Nuclear auction brings a little more clarity

29 April 2009

The UK land auction has finally ended. The sale worth over £387 million ($572 million) came with an announcement of plans for over 6000 MWe of new nuclear capacity.


Wylfa (BNG)
Wylfa, where EOn and RWE took a
combined plot of EdF and NDA land
Three parcels of land were at stake in the auction, organised by the Nuclear Decommissioning Authority (NDA). There was 178 hectares of land alongside the Wylfa site which comprised both NDA- and EdF-owned property, 119 hectares at Oldbury and 200 hectares at Bradwell. All the land was alongside NDA-owned legacy Magnox power plants.


A consortium of EOn and RWE npower took the first two packages, while an EdF development company took the Bradwell land. Between them the firms paid £387 million ($572 million) for the NDA to "help fund the cost of decommissioning."


One industrial group was disappointed: the consortium of GdF Suez, Iberdrola and Scottish & Southern. The trio confirmed it was still committed to new nuclear in the UK but had decided "in accordance with its technical, economic and financial criteria, not to make any further bids." It will instead concentrate on the eight other sites nominated in the government's Strategic Siting Assessment.


EdF now has a large tranche of land at Bradwell because the property just acquired comes in addition to land that its owns there through British Energy. The company is committed to selling this land, subject to certain levels of progress being made at its favoured sites, Hinkley Point and Sizewell, where pairs of EPRs are planned. EdF is also due to sell land at either Dungeness or Heysham as part of the agreement it made with the British government when taking over British Energy. A process to sell that land is expected within weeks.


EOn and RWE announced at the end of the auction that they are to establish a joint venture company to take forward their aims for over 6000 MWe of new nuclear capacity in the UK. Together with the 6400 MWe that EdF's plans represent, the two schemes would more than replace Britain's current reactor fleet and would provide over 25% nuclear electricity.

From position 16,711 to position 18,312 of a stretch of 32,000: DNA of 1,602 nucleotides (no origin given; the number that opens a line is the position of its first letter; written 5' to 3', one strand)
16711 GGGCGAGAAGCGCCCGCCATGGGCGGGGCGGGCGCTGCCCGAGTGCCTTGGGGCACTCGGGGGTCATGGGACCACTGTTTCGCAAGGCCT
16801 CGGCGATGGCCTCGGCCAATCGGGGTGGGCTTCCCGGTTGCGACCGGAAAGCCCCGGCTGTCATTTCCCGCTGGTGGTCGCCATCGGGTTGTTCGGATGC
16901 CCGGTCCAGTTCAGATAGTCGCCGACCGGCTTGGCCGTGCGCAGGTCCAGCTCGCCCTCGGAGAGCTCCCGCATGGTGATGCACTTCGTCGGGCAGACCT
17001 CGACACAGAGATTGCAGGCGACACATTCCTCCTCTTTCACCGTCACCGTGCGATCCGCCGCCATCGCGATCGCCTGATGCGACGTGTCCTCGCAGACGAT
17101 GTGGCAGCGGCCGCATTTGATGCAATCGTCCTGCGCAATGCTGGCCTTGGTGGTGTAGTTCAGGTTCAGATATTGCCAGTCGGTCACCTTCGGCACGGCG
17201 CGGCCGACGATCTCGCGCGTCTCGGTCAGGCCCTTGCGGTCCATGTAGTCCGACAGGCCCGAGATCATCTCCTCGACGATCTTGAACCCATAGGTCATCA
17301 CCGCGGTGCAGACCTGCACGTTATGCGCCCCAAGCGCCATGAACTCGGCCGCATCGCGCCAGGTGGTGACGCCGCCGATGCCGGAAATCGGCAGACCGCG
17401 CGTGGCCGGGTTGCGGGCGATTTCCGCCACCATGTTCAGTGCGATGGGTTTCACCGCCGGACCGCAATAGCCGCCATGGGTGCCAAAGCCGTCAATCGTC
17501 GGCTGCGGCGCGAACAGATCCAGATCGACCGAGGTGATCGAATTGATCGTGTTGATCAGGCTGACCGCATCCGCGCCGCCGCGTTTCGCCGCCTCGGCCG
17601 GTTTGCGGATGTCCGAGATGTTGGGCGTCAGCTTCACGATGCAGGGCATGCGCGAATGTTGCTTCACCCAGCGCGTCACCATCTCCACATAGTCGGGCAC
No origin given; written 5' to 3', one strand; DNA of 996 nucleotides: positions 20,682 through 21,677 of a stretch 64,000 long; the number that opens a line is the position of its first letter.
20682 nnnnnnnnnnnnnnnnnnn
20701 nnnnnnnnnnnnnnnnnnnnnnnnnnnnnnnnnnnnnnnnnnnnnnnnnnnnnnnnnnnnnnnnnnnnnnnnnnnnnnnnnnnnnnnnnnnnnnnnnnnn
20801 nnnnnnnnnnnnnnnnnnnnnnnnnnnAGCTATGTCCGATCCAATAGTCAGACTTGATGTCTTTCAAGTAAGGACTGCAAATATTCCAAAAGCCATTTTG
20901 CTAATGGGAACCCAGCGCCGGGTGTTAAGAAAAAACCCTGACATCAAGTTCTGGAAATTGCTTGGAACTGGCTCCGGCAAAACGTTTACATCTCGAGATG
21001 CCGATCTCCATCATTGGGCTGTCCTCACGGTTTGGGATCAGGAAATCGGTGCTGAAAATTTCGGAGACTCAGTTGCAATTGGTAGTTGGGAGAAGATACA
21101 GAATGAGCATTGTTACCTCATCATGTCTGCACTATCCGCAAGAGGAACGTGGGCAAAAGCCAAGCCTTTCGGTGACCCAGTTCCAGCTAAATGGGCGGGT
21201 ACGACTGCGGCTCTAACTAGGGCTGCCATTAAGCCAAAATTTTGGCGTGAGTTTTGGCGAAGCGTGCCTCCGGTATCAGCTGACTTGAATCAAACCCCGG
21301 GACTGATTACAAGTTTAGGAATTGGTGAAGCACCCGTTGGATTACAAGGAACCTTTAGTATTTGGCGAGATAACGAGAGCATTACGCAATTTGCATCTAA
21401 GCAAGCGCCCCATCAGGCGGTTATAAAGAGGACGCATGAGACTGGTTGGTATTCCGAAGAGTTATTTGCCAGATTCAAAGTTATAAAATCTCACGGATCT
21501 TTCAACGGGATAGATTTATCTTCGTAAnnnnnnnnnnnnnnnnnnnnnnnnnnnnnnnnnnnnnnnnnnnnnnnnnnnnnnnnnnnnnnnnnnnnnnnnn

EOn and RWE did not reveal much about their plans. They remain open on the choice of reactor technology and stated only that the first of their units is to operate "around the end of the next decade."


The UK government lauded the NDA's monetary success as well as EOn and RWE's formal entrance: "The UK's new nuclear power sector gained a serious new player." Reactor vendor Westinghouse welcomed the end of the auction: "This news removes significant uncertainty, and will help to set out a clearer way forward for all parties."


The German utilities EOn and RWE already co-own three reactors in Germany. They said they would "push ahead with the creation of a strong joint venture." Andrew Duff, chief executive of RWE npower said: "We now expect and look forward to seeing equally strong commitment from the government to deliver efficient planning and technology licensing processes, effective resourcing of the nuclear regulator, and common standards and reference designs with the EU. This must be set in the context of a predictable, long term, regulatory framework for the energy markets."


Paul Golby, chief executive of EOn UK, added that "securing the land is simply the first step on a much longer journey as we look to decarbonise the UK power industry."